It was quiet when we arrived. Not a breath of wind on a -6 C sunny winter day meant perfect conditions for snowshoeing. We were alone in the area on Islander Day, a winter holiday. We had scouted this old Heritage Road the previous day, wanting a place to snowshoe without the noise and traffic of snow machines. Luckily, snowmobilers don’t ride on the Millman Road.
My husband and I put on our snowshoes quickly and headed out.
Most noticeable was the absence of bird sounds and sightings. Our usual trails on the island have many species and numbers of birds, some year round. The Millman Road, which we frequent during the other seasons has always had the same. Not today. The woods were silent, accentuating the stark beauty around us.
The only sound was the crunch of snow with every step. The loose snow sparkled which I was unable to capture with the camera. Periodically we stopped to listen for the silence again, such an unusual experience. The sound of one’s breathing filled the air, a strange sensation indeed in this space.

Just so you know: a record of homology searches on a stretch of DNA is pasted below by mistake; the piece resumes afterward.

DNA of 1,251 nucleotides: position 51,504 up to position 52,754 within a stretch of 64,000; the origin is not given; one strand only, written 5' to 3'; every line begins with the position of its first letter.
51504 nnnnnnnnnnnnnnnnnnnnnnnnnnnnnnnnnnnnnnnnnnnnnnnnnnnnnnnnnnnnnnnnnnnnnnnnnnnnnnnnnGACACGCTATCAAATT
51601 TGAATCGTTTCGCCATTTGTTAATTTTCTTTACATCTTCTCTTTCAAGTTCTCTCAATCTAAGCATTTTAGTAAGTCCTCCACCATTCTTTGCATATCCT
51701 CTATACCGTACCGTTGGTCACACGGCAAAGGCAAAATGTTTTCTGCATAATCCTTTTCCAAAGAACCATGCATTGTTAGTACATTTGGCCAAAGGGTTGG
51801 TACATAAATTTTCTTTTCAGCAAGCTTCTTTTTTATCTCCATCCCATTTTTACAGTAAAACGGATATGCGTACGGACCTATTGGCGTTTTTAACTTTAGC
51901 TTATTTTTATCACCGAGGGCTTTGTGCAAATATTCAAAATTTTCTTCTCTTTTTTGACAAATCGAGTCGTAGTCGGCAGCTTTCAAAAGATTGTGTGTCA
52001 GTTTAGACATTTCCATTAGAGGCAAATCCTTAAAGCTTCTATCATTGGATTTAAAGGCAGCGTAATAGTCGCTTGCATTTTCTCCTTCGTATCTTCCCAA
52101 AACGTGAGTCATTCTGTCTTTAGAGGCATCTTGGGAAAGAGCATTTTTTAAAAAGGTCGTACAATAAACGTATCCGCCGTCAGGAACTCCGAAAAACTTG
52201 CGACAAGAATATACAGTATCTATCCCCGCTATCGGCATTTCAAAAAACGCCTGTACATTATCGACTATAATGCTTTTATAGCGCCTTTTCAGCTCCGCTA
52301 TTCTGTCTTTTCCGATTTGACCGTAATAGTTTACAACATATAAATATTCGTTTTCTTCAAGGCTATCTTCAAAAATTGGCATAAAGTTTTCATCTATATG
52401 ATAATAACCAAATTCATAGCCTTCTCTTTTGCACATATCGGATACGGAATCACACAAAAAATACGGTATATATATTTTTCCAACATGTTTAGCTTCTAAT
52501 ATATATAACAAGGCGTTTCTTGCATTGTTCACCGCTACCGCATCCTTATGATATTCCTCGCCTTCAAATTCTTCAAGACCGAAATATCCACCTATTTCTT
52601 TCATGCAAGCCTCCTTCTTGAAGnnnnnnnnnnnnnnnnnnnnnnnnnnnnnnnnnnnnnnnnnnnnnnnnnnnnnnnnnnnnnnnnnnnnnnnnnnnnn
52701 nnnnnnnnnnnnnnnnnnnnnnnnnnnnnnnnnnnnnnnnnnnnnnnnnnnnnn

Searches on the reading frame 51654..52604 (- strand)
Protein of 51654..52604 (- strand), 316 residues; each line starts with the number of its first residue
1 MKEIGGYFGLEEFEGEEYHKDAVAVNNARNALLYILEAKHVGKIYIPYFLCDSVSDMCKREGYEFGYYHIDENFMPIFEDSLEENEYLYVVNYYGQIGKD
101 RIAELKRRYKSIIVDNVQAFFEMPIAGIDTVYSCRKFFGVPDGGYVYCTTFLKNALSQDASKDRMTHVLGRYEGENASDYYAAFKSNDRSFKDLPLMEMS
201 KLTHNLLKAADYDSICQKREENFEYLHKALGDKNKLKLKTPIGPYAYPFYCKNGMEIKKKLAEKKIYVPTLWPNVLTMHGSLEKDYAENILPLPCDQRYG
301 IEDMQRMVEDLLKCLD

We weren’t alone however. Impressions in the snow left by other creatures gave us pause.
What could have made such a track? We speculated with each mysterious set. Hares, mice, skunks, foxes? Where are they now? The thought made the surrounding woodland feel alive in spite of the quiet.
Forty-five minutes later we stopped, having enjoyed every minute. We didn’t over extend ourselves since we wanted to be able to move the next day. The poles added extra effort, more than our usual walking. We will go further the next time we venture out on snowshoes.
A thermos of tea waited back at the car. The tea couldn’t have been better as we sat in our camp chairs in the silence. We absorbed it all, the tea which warmed us to the core and the stark beauty of this winter day.
View across a nearby field